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Measuring Self-Efficacy, Executive Function and Temporal Discounting in Kenya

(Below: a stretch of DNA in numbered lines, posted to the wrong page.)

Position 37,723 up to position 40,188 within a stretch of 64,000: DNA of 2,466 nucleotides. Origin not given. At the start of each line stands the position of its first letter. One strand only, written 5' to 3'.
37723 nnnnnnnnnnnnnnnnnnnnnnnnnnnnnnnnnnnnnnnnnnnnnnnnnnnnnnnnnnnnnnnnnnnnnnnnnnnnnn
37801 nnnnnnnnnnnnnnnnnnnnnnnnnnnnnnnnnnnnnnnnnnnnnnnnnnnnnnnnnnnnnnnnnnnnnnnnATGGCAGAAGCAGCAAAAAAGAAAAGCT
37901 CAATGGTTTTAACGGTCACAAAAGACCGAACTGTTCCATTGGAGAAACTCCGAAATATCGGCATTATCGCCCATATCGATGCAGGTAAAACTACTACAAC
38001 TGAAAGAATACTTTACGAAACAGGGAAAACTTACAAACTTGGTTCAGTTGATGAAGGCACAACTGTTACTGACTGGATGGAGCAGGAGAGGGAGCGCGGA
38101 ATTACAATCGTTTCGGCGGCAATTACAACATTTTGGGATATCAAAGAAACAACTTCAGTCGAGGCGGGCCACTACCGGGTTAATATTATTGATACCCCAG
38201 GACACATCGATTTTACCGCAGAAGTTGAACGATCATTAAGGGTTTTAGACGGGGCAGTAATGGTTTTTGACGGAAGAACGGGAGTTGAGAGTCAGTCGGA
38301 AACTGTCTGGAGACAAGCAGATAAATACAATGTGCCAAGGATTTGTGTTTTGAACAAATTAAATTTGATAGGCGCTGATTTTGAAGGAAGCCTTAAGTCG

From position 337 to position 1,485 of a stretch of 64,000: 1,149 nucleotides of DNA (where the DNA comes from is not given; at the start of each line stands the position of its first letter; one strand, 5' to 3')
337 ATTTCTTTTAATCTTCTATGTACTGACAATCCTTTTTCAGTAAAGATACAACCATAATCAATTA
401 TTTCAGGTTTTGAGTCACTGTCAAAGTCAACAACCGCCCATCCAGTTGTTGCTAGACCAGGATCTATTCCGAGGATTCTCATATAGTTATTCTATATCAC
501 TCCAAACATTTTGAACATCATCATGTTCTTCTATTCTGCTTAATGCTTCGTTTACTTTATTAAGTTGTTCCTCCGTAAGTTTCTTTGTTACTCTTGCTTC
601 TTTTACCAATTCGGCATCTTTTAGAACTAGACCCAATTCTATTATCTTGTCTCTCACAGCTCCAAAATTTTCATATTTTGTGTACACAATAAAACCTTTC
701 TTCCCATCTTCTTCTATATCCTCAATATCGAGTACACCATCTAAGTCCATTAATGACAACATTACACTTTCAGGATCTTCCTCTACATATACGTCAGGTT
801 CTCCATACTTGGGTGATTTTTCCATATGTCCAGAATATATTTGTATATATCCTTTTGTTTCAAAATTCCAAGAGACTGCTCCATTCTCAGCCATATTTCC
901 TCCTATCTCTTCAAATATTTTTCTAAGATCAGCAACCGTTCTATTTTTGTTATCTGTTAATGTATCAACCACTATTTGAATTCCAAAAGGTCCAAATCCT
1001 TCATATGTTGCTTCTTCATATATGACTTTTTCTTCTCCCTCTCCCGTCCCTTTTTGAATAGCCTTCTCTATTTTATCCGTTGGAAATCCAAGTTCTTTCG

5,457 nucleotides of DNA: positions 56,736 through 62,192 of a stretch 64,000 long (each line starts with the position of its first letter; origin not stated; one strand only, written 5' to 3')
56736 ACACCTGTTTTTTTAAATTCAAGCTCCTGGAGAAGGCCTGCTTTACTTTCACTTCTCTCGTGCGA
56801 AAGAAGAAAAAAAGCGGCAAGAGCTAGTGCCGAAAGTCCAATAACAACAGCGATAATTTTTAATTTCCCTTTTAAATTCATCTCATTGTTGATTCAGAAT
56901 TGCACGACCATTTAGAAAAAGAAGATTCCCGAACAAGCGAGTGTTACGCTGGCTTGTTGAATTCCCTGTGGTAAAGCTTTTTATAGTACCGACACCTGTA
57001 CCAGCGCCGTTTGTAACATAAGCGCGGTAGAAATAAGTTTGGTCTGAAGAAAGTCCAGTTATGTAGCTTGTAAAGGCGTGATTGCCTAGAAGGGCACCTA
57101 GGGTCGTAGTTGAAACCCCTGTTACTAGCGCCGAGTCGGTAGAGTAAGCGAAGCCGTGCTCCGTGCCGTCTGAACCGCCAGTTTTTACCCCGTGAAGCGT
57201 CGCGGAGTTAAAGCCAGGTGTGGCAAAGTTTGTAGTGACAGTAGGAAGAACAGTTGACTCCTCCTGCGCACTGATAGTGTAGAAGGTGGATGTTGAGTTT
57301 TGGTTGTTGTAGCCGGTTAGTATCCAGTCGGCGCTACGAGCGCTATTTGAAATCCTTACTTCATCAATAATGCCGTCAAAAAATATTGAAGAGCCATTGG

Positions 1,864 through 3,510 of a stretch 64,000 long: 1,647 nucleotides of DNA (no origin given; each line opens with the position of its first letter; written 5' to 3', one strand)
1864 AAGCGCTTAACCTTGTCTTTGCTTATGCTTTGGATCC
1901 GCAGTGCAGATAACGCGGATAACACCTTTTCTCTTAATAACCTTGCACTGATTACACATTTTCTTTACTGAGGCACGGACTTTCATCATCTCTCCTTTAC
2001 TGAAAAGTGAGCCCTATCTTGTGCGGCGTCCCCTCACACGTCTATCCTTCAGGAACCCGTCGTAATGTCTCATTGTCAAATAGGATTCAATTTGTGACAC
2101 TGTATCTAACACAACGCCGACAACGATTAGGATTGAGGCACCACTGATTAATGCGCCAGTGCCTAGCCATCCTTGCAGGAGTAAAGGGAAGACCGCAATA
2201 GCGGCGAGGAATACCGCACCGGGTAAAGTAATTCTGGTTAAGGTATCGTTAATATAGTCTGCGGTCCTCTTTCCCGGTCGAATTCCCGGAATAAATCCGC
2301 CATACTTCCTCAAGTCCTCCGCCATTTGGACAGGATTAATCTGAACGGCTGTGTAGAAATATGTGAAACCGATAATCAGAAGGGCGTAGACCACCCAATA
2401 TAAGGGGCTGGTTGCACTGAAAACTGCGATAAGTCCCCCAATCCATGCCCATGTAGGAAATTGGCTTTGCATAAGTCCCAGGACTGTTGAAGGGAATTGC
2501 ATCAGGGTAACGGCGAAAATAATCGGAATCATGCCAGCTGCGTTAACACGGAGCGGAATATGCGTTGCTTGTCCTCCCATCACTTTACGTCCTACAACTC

Developing countries have low adherence to medical regimens like water chlorination or antenatal and postnatal care, contributing to high infant and child mortality rates. We hypothesize that high levels of stress affect adherence through temporal discounting, self-efficacy, and executive control. Measurement of these constructs in developing countries requires adaptation of existing measures. In the current study, we adapt psychological scales and behavioral tasks, measuring each of these three constructs, for use among adults in Kenya. We translated and back-translated each measure to Kiswahili and conducted cognitive interviewing to establish cultural acceptability, refined existing behavioral tasks, and developed new ones. Then, in a laboratory session lasting 3 h, participants completed the adapted psychological inventories and behavioral tasks. We report the psychometric properties of these measures. We find relatively low reliability and poor correlational evidence between psychological scales and behavioral tasks measuring the same construct, highlighting the challenges of adapting measures across cultures, and suggesting that assays within the same domain may tap distinct underlying processes.